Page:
It’s fascinating to see how outsiders think a process works compared to how it actually works.
Like last year, I asked my biological writing students, “What happens to a manuscript between the author finishing writing and it being final form that an audience can read?” I asked them to make a little flowchart. This year, there seemed to be greater understanding that there was some sort of review, though only about half specifically mentioned peer review.
Like last year, students were uncertain about who was doing the reviewing. Some people said publisher, some said editor, and some said reviewers.
One of the more interesting points in discussion, though, was when I asked them, “Who makes the decision about whether a paper goes into a journal or not?”
The students were unanimous in their opinion: the publisher decided if an article was accepted for a scientific journal. They thought the role of the editor was to check for grammatical errors, consistency, and things like proper comma usage. And students considered the reviewers to be more like fact-checkers, rather than people evaluating things like the significance of the work, experimental design, and other bigger picture stuff.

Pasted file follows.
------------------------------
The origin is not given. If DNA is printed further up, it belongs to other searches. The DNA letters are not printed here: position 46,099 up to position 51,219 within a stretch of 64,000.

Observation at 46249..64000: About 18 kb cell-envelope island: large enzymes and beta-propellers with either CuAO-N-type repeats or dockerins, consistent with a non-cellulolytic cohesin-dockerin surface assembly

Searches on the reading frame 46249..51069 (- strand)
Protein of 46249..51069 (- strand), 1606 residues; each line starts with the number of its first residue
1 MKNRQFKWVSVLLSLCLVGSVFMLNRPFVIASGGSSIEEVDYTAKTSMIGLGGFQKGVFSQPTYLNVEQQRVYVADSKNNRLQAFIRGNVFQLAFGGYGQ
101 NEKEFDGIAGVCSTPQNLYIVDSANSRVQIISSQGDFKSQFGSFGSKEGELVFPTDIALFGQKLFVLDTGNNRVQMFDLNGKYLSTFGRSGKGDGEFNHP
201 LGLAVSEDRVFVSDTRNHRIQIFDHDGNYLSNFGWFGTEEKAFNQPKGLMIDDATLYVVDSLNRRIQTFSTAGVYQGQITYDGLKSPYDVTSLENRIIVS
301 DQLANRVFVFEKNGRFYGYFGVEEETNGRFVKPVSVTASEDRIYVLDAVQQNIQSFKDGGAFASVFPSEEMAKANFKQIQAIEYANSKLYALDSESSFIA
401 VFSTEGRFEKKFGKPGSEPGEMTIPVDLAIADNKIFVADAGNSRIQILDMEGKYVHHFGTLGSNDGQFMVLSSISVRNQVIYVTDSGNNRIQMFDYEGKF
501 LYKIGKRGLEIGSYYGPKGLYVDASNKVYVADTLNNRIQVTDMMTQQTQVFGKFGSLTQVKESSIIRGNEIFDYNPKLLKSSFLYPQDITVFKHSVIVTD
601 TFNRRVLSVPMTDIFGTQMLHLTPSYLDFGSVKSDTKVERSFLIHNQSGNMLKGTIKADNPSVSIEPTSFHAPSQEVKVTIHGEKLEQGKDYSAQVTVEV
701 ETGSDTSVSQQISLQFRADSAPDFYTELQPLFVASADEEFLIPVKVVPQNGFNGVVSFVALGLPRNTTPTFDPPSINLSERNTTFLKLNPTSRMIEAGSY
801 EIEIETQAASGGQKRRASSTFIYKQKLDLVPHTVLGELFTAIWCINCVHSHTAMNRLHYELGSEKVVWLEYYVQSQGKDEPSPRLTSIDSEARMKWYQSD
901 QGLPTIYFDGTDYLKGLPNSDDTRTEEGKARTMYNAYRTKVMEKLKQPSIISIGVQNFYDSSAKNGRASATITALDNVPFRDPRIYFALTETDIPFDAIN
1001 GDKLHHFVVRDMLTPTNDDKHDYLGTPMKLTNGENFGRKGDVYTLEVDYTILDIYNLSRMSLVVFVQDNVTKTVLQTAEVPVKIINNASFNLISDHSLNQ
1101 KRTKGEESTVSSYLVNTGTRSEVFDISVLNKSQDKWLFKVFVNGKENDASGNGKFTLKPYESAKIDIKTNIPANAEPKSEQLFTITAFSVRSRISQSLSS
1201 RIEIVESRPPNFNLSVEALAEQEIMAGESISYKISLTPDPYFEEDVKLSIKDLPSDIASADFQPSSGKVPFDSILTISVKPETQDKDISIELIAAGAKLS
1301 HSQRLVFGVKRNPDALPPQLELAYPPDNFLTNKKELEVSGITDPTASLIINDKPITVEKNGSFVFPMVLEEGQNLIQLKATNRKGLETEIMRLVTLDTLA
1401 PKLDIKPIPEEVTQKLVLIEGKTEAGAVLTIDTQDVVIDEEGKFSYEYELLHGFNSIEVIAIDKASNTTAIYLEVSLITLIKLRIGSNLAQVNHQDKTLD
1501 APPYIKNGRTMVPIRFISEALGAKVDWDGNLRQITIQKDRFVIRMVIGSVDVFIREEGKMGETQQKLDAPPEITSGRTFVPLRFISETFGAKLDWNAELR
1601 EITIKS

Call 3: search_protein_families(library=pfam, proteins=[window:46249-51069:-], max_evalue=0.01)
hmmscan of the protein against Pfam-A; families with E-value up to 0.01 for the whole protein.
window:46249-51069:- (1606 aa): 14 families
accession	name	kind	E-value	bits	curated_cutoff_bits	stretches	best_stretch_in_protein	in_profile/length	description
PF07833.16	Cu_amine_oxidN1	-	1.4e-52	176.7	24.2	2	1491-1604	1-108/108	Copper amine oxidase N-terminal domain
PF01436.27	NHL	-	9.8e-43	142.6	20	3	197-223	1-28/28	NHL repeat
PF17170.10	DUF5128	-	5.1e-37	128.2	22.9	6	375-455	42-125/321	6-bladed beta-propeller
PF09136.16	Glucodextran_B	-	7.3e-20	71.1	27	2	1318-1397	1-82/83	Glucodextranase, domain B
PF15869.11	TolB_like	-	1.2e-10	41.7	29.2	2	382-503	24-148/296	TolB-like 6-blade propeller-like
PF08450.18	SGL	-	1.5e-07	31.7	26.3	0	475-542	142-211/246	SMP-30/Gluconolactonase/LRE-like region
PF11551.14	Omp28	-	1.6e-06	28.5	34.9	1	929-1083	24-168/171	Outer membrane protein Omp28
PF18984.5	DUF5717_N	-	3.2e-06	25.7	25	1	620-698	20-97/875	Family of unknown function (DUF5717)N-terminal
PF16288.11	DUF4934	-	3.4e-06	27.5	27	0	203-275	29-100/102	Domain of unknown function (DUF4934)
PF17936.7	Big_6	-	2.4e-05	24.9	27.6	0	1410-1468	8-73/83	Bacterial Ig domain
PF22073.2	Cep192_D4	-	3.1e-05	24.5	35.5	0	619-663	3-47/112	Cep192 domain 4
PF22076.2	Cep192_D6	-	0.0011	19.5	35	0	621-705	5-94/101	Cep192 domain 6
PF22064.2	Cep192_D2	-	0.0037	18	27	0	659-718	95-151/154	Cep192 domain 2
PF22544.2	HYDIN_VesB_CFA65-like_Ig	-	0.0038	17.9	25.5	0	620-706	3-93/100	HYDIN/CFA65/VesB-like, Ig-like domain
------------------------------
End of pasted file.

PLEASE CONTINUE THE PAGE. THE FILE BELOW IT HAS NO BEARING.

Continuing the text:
I tried to explain that in scientific publishing, a “publisher” usually refers to a large entity, like a large multi-national for profit corporation or a non-profit organization. Individuals are rarely publishers, and publishers don’t have much say in day-to-day decisions. I don’t interact with publishers directly when I submit a manuscript; I’m getting emails from editors.
The names of the titles are no doubt contributing to the confusion here. It’s so logical to think that a decision to publish would be made by a publisher. Students hear us talking about editing manuscripts, and think that the language crafting is all the job entails.
I wonder at what point a student working in the sciences figures out how the publishing system works. At the undergrad stage? Early graduate career? Late career? Whenever that first manuscript goes out?
When did you figure out how a manuscript turns into a paper? And did you get someone explicitly telling you, or did you figure it out by example?
How students see scientific publishing